By Jennifer Gunther
Ask any architectural
scholar to name a midcentury architect in Central Arizona and they’re likely to
name Frank Lloyd Wright, with Paolo Soleri listed close behind. But if you ask
a typical modern architectural home-seeker, Al Beadle rockets to the top of the list.
in a Beadle Box marks a high point for those who appreciate the calm order of
his regular grid that must be experienced from the inside out to fully
appreciate. Unlike Soleri and
Wright homes, custom Beadle homes are abundant and much more frequently on the market – and a step up from modern tract housing that was the domain of Haver, Schreiber and dozens of developers solving the problems of the middle class during the postwar boom.
Nobody knows better
than the Beadle family what life is like inside classic Beadle Architecture. In
the span of nearly 40 years, Nancy Beadle lived in several custom homes
designed by her husband, Desert Modernist Alfred “Al” Beadle (1927-1998), where
they raised five children. Few have been closer to Modern architecture than she has.
Now in her late
eighties, Nancy has spearheaded the effort to preserve her husband’s creative
legacy as midcentury modern architecture approaches the traditional age criterion
for historic preservation. She has identified over 100 of Al’s residential
structures and nearly 100 commercial buildings since his passing with her
family and Al’s former associates by her side. In partnership with Modern
Phoenix she has helped expand documentation of Al’s work to include digital-format
source material and a master database.
primary sources on Al’s architecture were largely limited to Nancy’s personal
collection, collections of associates Wayne Chaney and Ned Sawyer and the
private, mostly paper archive in The Design School
library at Arizona State University.
Once prone to the faults of oral tradition,
the locations of each building are now carefully pinned, and the map of
commercial structures is freely available. Travelers from as far away as France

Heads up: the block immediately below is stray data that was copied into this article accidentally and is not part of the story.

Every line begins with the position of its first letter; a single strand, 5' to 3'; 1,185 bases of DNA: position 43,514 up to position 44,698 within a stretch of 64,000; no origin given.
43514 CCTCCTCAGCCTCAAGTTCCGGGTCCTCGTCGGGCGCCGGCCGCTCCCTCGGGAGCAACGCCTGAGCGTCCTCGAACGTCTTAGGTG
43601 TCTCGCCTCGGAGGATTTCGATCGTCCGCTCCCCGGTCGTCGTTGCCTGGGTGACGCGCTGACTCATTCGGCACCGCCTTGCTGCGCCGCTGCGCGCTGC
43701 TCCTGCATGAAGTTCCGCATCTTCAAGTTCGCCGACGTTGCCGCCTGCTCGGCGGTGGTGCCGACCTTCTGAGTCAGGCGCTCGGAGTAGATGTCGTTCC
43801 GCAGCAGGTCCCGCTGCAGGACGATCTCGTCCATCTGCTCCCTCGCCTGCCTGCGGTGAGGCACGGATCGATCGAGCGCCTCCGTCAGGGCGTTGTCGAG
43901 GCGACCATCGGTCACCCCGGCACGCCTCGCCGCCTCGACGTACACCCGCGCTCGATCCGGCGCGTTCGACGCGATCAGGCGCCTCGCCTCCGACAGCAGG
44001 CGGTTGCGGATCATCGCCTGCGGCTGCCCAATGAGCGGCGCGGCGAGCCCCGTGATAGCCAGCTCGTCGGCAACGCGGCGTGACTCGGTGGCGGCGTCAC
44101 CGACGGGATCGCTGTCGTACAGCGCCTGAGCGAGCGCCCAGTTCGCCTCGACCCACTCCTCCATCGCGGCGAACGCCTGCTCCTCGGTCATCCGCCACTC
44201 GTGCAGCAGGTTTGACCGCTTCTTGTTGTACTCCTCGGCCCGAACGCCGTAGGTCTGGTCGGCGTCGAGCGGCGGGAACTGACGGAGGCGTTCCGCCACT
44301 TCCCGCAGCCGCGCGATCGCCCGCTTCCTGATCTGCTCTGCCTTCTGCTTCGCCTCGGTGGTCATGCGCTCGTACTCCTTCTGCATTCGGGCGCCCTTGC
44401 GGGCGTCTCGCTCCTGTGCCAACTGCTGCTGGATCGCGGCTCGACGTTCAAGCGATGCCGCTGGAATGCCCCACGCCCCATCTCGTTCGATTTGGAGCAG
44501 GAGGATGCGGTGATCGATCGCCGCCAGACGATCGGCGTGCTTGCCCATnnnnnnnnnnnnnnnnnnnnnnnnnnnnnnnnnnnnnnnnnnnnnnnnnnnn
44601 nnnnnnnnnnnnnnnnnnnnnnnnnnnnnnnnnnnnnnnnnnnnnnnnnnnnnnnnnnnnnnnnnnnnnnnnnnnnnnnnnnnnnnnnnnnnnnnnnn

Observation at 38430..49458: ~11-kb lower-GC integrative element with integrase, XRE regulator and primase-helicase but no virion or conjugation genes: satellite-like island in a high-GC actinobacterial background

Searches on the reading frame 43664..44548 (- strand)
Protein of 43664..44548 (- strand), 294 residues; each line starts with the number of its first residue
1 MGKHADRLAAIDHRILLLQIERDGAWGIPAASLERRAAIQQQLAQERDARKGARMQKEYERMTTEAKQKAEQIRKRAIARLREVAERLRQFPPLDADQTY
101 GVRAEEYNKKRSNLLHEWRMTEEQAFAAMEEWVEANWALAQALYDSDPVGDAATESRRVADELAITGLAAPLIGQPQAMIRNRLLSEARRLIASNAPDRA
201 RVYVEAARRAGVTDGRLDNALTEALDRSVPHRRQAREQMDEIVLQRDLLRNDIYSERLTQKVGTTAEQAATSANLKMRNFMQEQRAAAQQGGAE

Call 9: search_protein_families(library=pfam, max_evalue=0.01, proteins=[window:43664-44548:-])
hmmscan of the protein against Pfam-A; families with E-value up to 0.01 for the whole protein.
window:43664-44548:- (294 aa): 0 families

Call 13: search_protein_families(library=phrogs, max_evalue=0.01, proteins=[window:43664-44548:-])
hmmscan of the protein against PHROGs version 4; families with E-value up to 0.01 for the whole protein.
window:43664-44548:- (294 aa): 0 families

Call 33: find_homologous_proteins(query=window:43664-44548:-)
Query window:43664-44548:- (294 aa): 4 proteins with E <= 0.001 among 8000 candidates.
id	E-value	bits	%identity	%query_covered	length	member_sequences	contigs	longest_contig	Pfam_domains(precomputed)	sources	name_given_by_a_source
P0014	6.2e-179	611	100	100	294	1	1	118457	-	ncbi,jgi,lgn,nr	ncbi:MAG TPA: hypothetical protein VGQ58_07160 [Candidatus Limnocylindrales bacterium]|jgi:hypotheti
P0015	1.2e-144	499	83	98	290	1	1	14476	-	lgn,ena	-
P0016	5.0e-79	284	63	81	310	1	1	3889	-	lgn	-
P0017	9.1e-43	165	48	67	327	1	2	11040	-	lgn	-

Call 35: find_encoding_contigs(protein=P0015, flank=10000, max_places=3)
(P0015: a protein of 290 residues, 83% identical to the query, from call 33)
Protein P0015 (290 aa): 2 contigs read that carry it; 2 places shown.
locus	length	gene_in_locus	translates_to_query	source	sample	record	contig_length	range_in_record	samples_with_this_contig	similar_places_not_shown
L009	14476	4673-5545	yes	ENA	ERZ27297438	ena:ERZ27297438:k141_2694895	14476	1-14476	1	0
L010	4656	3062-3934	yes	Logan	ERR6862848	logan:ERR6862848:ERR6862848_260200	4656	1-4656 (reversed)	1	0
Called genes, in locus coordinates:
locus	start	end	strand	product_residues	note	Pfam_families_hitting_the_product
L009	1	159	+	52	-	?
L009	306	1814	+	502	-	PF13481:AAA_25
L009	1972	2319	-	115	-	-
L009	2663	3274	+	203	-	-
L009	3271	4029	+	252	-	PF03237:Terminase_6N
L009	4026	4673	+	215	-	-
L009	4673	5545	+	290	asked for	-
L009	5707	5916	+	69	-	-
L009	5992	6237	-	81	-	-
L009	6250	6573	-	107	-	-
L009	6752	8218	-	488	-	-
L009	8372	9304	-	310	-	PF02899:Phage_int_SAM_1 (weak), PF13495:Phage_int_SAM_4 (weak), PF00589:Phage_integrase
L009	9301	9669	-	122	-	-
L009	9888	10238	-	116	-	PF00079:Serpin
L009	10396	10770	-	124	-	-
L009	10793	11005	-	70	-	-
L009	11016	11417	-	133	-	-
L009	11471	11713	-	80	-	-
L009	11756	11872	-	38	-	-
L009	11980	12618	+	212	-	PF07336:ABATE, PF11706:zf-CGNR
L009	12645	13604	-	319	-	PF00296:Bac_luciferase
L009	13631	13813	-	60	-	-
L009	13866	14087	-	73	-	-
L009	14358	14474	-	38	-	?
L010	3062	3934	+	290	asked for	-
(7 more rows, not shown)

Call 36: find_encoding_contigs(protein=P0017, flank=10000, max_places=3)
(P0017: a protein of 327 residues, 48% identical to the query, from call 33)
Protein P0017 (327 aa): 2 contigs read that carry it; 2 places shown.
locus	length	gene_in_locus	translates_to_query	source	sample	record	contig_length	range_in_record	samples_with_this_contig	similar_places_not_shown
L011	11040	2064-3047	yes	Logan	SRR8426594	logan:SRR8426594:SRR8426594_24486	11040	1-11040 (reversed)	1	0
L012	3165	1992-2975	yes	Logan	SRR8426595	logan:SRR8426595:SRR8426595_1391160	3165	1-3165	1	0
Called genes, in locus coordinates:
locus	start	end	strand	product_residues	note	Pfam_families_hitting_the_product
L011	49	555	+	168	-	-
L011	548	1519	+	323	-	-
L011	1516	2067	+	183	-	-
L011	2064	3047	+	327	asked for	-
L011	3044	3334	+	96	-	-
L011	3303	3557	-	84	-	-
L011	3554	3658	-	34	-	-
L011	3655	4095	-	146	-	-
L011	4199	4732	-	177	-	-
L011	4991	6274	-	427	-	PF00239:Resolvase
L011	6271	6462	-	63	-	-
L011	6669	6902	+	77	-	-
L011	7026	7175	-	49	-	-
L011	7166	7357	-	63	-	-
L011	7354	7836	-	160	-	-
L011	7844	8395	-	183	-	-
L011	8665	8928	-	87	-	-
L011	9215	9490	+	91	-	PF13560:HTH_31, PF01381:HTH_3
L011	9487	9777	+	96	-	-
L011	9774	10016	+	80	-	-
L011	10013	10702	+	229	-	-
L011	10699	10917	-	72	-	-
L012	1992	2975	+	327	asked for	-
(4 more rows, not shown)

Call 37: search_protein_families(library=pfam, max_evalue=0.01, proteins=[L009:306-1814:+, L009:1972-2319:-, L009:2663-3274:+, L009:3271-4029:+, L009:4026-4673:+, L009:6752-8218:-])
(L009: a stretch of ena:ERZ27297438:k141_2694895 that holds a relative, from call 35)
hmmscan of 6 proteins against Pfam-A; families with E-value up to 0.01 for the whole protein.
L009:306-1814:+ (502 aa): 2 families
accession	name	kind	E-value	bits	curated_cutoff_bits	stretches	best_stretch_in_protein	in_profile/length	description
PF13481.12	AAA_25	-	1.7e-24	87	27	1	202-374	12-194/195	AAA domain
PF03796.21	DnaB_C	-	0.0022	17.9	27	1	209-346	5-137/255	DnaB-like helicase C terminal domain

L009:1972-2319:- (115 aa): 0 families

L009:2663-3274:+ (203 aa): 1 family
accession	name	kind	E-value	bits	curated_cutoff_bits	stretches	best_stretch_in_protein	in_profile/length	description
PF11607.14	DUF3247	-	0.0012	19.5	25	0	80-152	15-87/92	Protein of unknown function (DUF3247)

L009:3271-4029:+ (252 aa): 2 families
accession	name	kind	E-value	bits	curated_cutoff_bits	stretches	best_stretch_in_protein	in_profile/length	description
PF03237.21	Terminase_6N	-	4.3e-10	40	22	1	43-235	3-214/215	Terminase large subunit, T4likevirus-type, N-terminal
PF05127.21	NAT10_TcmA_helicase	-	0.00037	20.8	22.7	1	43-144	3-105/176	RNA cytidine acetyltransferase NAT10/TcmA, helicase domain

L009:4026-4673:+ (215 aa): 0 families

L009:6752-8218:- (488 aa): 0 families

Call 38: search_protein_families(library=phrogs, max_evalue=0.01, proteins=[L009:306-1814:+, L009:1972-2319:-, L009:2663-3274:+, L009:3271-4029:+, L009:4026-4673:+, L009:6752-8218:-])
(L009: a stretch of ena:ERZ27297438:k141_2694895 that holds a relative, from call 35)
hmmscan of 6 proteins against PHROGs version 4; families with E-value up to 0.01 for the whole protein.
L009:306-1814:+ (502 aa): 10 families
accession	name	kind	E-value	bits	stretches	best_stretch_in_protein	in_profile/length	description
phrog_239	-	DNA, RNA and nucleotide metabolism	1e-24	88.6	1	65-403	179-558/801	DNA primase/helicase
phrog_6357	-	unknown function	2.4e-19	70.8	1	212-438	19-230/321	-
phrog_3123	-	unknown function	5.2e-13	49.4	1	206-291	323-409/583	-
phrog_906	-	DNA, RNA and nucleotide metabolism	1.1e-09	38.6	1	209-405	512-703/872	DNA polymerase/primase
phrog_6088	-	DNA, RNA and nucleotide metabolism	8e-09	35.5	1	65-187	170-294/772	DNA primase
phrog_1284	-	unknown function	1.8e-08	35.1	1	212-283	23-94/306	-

have used the map and the Beadle Archive to study and explore architecture in
Beyond giving us a
greater perspective of her husband’s unusual approach to architecture, Nancy’s stories
as primary user of the Beadle Houses shed light on the places women have occupied
in the history of Modernism, a subject feminist scholars have taken on as more
women enter the profession.
Though Nancy speaks tenderly of her close
relationship with an architect often described as gruff, she stops
short of identifying herself as his muse or even his client. We see
her not just as a glorified secretary or bookkeeper but as a partner who often wrote
project specifications and to this day promotes his work though tours and
educational events. There is no better ambassador of the brand known as Beadle
As wife, mother and
homemaker Nancy performed her role in houses whose dramatic expression of
Modernist design principles set them apart from the era’s American Dream houses.
Typical midcentury ranch homes in Phoenix were mass produced on large tracts with little variation in their materials or rooflines to project
an enduring image of domestic tranquility and social order. In contrast, the Beadle
Houses are sited on uniquely shaped tracts, often nudging right up to
undisturbed desert nature. Flat rooflines, large plate windows and smooth, boxy
façades express “elegance carried out to an extreme,” Al’s definition of
The typical home developer sought to create cozy spaces for as many